Monday, September 22, 2014

What I've Been Doing Instead of Blogging

This is the post where I make a bunch of excuses as to why I've been so blog negligent.  Enjoy!

But seriously, I haven't been posting regularly for awhile, and even though this isn't book-related, I thought I'd explain why.

I am a stay-at-home wife, which most people think means unboundaried reading time.  And, during the summer, that's exactly what it meant.  Besides taking care of the home, cooking, and running errands, I didn't have much on my schedule during the week days because mostly everyone else in my life works.  Therefore, I was able to read and blog from the time I woke up until my husband came home with breaks for responsible things like cleaning and eating.

Towards the end of August, however, I visited the States for a week, and immediately upon returning, my daily schedule completely changed because school started.

I homeschool a 4th grader and a 7th grader three days a week, which completely fills up my morning and afternoon.  And my evenings are then spent doing all the home things I used to do throughout the day and spending time with my husband.  Because I have to wake up earlier (and because teaching is tiring) I no longer stay awake as long as I used to, so that also cuts down on my reading time.

Honestly, on Tuesday, Wednesday, and Thursday, which are the days I homeschool, I usually only read about four chapters in my Bible and maybe a chapter in one of the books I'm reading right now.  I just don't have the time or energy for anything else.

On Mondays and Fridays, I'm running errands all day, so I also don't get to read very much on those days.  And weekends are spent with family.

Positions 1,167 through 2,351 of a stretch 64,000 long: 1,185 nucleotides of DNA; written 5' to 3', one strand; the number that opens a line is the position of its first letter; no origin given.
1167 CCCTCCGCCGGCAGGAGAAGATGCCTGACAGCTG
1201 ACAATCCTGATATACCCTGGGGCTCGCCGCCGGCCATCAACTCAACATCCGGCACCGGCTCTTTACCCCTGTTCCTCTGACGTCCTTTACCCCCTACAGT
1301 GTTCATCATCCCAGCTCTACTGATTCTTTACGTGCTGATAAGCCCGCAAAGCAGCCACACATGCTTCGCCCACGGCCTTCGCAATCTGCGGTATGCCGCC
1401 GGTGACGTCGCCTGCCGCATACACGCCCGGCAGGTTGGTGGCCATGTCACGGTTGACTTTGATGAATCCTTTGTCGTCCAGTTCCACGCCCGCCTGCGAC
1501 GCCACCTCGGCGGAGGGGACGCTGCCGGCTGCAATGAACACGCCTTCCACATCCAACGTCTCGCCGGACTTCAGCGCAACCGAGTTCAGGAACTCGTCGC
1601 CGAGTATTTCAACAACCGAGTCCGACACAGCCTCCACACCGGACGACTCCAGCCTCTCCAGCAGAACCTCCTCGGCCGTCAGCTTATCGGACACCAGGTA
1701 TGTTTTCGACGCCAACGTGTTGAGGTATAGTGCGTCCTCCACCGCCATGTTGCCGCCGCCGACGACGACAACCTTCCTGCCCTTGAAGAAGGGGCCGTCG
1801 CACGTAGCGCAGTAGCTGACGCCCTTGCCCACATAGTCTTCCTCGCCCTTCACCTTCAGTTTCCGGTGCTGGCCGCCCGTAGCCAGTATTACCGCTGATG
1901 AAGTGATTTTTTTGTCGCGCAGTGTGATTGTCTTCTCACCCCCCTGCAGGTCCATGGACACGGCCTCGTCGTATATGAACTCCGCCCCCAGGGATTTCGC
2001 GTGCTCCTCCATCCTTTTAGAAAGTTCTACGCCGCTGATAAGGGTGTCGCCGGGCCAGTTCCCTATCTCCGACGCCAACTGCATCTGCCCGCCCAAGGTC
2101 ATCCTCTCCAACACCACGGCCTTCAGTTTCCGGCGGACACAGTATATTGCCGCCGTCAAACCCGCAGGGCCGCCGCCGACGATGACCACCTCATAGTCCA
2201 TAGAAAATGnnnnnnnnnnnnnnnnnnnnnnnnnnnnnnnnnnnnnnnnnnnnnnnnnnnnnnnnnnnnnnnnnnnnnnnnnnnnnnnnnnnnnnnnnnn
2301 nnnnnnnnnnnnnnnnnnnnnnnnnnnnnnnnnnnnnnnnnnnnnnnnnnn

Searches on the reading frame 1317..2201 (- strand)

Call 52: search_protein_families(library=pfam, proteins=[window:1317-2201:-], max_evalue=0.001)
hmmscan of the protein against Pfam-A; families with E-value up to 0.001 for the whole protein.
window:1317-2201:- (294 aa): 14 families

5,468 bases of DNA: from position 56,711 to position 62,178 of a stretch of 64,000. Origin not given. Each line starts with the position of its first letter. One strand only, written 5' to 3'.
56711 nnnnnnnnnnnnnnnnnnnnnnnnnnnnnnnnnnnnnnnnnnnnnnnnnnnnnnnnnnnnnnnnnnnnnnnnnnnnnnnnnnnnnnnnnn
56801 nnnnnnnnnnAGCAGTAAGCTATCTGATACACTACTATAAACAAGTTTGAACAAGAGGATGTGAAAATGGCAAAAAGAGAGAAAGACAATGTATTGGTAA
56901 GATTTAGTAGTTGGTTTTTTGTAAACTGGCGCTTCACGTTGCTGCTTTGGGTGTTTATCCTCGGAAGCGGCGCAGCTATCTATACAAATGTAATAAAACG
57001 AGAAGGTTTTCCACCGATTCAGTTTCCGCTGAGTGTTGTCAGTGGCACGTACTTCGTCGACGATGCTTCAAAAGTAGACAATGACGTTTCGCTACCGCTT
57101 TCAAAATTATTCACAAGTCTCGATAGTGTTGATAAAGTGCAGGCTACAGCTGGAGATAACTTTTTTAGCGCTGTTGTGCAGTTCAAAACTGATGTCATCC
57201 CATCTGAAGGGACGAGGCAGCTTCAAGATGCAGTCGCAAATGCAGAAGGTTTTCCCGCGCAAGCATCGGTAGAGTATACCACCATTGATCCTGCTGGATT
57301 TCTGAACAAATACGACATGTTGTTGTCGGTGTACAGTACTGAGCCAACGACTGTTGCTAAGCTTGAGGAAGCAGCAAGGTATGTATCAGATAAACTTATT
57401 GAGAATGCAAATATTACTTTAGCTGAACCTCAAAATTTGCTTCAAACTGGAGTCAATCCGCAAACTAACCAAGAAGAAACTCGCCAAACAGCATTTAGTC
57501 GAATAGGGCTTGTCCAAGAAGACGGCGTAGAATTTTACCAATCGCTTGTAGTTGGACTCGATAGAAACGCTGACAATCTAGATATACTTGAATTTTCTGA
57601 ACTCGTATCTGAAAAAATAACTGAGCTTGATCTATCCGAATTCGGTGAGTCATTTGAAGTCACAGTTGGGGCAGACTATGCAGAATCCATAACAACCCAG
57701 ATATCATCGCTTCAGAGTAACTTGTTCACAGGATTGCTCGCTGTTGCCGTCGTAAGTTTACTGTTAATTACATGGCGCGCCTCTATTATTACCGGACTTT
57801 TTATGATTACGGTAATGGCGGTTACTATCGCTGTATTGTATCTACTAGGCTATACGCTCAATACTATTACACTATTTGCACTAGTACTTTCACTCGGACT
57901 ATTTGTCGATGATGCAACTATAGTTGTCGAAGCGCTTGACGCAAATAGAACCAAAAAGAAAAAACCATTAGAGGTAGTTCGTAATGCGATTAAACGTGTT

Additionally, I've spend all of August preparing for a women's retreat that is coming up in the first week of October, so all the time that I would devote to reading is being concentrated on event prep.

So, I have done very very little reading this month.  When you see my September wrap-up, you will shake your head at my lack of progress.  And no reading means no blogging.

One book-related thing that I have been doing this month is leading a book club discussion on Siddhartha, by Herman Hesse, over in the Goodreads' group Classics Without All the Class.  Even though September is drawing to a close, it's a short book, so you can still join us if you want!

After October, I should have more time to read, and therefore more content to blog about.

I am sorry that I haven't been blogging as much, but I'm also not going to stress about it.  Sometimes life changes, and we have to reorder our priorities.  And that is ok with me.  I do this for fun, so I'm not going to push myself until the enjoyable aspect of it turns compulsory.

I just wanted to update you all and let you know what I'm up to.

How is your reading going?  Has school or just life upset your reading schedule?  Empathize with me in the comments below.

Happy reading!

Thursday, September 11, 2014

Top 5 Wednesday: Series I Won't Finish

I have a love/hate relationship with series.  Personally, I think the market is oversaturated with them, especially trilogies.  Stories that could make a great duology get stretched into three books (and four movies) just to make a profit.

And while there are some excellent series out there, a series does not great literature make.  For every Song of Ice and Fire series, there are a handful that aren't worth finishing.  So, let's get into the series that I've started and will never finish.